McDonald, K.R. (1992). Distribution patterns and conservation status of north Queensland rainforest frogs. Conservation Technical Report 1. Brisbane: Queensland Department of Environment and Heritage.

Northern Queensland Threatened Frogs Recovery Team (NQTFRT) (2001). Recovery Plan for the stream-dwelling rainforest frogs of the wet tropics biogeographic region of north-east Queensland 2000 - 2004. [Online]. QPWS. Available from: http://www.environment.gov.au/biodiversity/threatened/publications/recovery/rainforest-frogs/index.html.

Richards, S.J. (1992). The tadpole of the Australian frog Litoria nyakalensis (Anura: Hylidae), and a key to the torrent tadpoles of northern Queensland. Alytes. 10:99-103.

Richards, S.J., K.R. McDonald & R.A. Alford (1993). Declines in populations of Australia's endemic tropical rainforest frogs. Pacific Conservation Biology. 1:66-77.

Sinclair Knight Mertz (1997). Resource Assessment Study: Tully Training Area. Consultancy report for the Department of Defence.

Speare, R & L. Berger (2000). Chytridiomycosis in amphibians in Australia. [Online]. Townsville, Queensland: Rainforest CRC & School of Public Health and Tropical Medicine, James Cook University. Available from: http://www.jcu.edu.au/school/phtm/PHTM/frogs/chyspec.htm.

Tyler, M.J. (1997). The Action Plan for Australian Frogs. [Online]. Wildlife Australia. Canberra, ACT: Environment Australia. Available from: http://www.environment.gov.au/biodiversity/threatened/publications/action/frogs/index.html.

Williams, S.E. & J-M. Hero (1998). Rainforest frogs of the Australian Wet Tropics: guild classification and the ecological similarity of declining species. Proceedings of the Royal Society of London B. 265:597-602.

Williams, S.E. & J-M. Hero (2001). Multiple Determinants of Australian Tropical Frog Biodiversity. Biological Conservation. 98:1-10.

Woodhams, D.C., L.A. Rollins-Smith, C. Carey, L. Reinert, M.J. Tyler & R.A. Alford (2006). Population trends associated with skin peptide defenses against chytridiomycosis in Australian frogs. Oecologia. 146:531-540.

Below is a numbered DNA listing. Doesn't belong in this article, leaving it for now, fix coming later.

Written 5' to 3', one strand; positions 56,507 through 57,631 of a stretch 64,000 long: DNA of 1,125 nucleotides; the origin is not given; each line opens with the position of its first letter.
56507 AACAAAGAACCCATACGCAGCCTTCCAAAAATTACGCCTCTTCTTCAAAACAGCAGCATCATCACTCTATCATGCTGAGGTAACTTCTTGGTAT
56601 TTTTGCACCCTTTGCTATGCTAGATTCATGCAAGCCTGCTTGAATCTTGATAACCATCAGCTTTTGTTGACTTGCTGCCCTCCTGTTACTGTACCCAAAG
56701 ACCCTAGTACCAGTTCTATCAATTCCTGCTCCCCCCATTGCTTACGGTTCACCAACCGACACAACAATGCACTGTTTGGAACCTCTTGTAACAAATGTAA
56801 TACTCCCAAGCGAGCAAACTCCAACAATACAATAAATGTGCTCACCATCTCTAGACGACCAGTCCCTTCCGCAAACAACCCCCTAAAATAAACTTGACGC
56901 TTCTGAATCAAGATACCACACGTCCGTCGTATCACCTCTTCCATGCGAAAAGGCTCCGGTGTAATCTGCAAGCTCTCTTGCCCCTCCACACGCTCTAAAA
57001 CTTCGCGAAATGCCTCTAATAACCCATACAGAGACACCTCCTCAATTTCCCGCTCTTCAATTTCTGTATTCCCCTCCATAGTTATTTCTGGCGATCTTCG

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This database is designed to provide statutory, biological and ecological information on species and ecological communities, migratory species, marine species, and species and species products subject to international trade and commercial use protected under the Environment Protection and Biodiversity Conservation Act 1999 (the EPBC Act). It has been compiled from a range of sources including listing advice, recovery plans, published literature and individual experts. While reasonable efforts have been made to ensure the accuracy of the information, no guarantee is given, nor responsibility taken, by the Commonwealth for its accuracy, currency or completeness. The Commonwealth does not accept any responsibility for any loss or damage that may be occasioned directly or indirectly through the use of, or reliance on, the information contained in this database. The information contained in this database does not necessarily represent the views of the Commonwealth. This database is not intended to be a complete source of information on the matters it deals with. Individuals and organisations should consider all the available information, including that available from other sources, in deciding whether there is a need to make a referral or apply for a permit or exemption under the EPBC Act.

Citation: Department of the Environment (2014). Litoria dayi in Species Profile and Threats Database, Department of the Environment, Canberra. Available from: http://www.environment.gov.au/sprat. Accessed Wed, 20 Aug 2014 17:45:27 +1000.